New Academy takes shape in Chelsea

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An innovative new Academy, being created in the heart of Chelsea by Wates Construction, is on its way towards completion this summer. 

The Academy is sponsored by the London Diocesan Board for Schools and the Royal Borough of Kensington and Chelsea.  The project includes a five storey tower block, 2/3 storey accommodation centre and a Sports Hall blocks. The Academy fills the entire site footprint and every inch of space has had to be carefully considered to ensure maximum efficiency.  This has resulted in unique features such as the roof tops being used as play areas.  When finished the school will provide facilities for up to 810 students in Y7-11 and a further 250 places for sixth form study across the Borough. 

The Academy

The school’s premises are in Lots Road, a short distance from the King’s Road in Chelsea.   Designed to meet the needs of a 21st century school, within the constraints of an urban environment, the project has a number of unique features. 

The school includes a five storey tower block with a glass walled staircase, 2/3 storey general teaching centre, a theatre, a full-size sports hall and an activities hall with climbing wall.  As the Academy fills the entire site footprint, every inch of space has had to be carefully considered to ensure maximum efficiency.  This has resulted in a number of unique features such as the roof tops being used as social areas, a football pitch and tennis court. 

The Academy’s specialism is in the sciences and this means specialist science facilities have been incorporated into the build.  This includes a sports science centre, an earth sciences laboratory and a medical sciences laboratory.  There are also plans in the future for a rooftop observatory.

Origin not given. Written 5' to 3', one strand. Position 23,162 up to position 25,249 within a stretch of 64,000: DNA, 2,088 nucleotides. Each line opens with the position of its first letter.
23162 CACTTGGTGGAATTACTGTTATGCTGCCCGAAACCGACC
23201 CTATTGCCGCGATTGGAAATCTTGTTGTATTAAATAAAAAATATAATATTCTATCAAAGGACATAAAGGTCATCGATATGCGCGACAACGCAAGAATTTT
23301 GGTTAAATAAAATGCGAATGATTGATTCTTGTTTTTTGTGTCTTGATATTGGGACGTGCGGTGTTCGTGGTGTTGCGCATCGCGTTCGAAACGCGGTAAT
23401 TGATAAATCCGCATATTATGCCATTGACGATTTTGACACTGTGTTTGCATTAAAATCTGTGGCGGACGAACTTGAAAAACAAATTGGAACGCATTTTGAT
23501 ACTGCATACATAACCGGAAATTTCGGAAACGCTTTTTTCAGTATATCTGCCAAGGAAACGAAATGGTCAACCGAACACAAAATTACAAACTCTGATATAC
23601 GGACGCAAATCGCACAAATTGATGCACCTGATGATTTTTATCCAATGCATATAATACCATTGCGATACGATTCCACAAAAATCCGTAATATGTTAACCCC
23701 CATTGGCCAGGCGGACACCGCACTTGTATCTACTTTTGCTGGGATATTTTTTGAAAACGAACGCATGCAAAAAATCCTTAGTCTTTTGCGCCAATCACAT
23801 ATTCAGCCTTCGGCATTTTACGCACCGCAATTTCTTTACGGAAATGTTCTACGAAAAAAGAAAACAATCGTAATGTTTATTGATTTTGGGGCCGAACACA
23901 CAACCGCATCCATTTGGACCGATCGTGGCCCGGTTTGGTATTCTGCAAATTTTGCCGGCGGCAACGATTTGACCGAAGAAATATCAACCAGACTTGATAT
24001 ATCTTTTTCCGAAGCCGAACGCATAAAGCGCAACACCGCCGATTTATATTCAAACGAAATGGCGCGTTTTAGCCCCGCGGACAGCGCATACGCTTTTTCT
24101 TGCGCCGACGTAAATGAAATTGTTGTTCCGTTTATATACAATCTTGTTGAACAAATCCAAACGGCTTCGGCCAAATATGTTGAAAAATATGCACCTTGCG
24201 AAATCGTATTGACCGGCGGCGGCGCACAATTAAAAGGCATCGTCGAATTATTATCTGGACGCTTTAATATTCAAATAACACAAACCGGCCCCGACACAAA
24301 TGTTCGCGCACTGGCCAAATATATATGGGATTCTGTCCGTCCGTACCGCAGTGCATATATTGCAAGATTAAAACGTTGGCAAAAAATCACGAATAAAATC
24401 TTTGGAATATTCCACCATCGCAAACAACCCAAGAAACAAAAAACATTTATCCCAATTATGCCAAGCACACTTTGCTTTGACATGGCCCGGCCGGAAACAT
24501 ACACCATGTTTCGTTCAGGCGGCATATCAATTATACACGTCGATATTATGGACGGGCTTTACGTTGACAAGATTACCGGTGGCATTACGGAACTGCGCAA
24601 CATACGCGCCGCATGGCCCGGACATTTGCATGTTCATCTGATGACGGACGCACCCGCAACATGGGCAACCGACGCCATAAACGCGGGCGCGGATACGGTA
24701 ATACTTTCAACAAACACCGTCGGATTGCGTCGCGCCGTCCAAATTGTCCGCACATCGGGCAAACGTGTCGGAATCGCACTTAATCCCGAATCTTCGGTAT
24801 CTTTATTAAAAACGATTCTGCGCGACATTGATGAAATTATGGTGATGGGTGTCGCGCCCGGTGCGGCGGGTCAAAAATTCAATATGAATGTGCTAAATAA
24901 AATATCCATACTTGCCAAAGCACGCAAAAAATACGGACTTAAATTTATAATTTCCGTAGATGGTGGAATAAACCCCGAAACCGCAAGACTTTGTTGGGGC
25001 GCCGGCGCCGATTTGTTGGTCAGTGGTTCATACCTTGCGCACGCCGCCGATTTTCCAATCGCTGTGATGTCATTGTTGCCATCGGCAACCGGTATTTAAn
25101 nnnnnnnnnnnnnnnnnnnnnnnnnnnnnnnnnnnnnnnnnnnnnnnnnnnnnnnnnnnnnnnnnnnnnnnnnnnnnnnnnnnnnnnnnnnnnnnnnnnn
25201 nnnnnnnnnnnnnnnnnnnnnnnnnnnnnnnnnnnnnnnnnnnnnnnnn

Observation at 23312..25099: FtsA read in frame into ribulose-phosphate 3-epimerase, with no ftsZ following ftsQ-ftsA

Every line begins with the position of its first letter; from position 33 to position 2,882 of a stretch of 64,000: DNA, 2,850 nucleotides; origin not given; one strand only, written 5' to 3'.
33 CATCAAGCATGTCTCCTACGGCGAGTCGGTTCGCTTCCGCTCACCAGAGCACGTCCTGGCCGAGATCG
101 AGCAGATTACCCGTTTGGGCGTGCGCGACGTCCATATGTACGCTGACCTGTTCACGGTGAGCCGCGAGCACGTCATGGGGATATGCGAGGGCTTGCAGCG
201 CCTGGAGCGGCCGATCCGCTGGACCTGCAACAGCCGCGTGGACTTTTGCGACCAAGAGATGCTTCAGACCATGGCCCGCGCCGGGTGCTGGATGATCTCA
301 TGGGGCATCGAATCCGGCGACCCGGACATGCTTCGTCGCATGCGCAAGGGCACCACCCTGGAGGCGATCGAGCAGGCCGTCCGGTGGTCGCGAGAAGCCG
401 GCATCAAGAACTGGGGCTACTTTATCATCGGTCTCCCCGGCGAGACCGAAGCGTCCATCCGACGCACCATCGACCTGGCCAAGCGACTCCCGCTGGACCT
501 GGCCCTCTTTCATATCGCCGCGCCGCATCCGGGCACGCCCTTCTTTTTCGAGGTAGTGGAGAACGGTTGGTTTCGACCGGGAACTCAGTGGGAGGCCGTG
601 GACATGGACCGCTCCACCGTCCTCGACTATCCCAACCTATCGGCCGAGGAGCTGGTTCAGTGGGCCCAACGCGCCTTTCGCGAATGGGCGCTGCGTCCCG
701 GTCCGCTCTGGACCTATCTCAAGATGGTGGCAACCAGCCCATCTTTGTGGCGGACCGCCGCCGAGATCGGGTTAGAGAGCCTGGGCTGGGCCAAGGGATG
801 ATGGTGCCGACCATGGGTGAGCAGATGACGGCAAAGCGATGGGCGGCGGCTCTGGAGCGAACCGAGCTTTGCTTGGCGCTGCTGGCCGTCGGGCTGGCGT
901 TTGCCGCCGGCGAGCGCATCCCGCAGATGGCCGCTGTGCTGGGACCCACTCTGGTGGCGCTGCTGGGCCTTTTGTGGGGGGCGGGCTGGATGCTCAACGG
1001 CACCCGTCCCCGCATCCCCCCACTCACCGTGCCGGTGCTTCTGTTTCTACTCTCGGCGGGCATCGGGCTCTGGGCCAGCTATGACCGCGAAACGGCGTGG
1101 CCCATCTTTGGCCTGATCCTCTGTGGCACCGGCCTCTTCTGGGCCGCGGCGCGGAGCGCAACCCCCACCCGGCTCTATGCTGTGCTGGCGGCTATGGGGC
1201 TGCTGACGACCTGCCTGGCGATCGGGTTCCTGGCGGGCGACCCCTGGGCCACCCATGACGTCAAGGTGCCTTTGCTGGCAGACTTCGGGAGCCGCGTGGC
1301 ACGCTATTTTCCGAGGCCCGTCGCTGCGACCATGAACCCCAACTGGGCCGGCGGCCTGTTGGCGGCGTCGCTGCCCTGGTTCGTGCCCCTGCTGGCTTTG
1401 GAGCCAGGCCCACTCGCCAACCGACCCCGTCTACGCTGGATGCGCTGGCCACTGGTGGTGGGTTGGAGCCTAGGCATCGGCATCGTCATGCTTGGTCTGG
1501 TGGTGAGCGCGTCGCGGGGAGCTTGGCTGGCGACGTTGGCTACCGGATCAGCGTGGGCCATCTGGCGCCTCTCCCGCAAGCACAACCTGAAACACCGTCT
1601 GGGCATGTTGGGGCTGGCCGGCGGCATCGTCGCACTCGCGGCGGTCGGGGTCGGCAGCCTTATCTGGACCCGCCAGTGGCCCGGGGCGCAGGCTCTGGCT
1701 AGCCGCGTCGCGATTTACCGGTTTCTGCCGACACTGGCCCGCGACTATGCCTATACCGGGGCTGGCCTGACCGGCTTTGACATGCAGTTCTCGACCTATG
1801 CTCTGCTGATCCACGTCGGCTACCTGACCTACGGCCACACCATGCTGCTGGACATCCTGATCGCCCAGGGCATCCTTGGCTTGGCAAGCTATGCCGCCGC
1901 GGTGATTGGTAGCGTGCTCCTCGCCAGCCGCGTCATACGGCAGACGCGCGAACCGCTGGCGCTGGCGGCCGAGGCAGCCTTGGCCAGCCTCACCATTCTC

When finished the school will provide facilities for up to 810 students in Y7-11 and a further 250 places for sixth form study across the Borough. 

Passive supervision 

Building within the constraints of a confined space has not only provided opportunities for creative solutions to the basic design of the building but also to its functionality. In particular consideration has gone into the way the functionality of the building can best enhance the teaching environment. 

The challenge of overcoming a gloomy interior as a result of building on such a small footprint has resulted in a solution to ensure interior spaces are permeated by as much natural light as possible. The main central staircase has an outer wall made from glass and full height windows have been strategically placed along corridors and classrooms allowing light to flood in from all angles. 

This is not only an important feature of the buildings basic design it also helps enhance the teaching environment encouraging teachers to use ‘passive supervision’ using the interior windows as a means to monitor students in nearby classrooms and corridors. Along with the open plan and unisex toilets the use of passive supervision helps to discourage bullying and bad behaviour. 

Technical challenges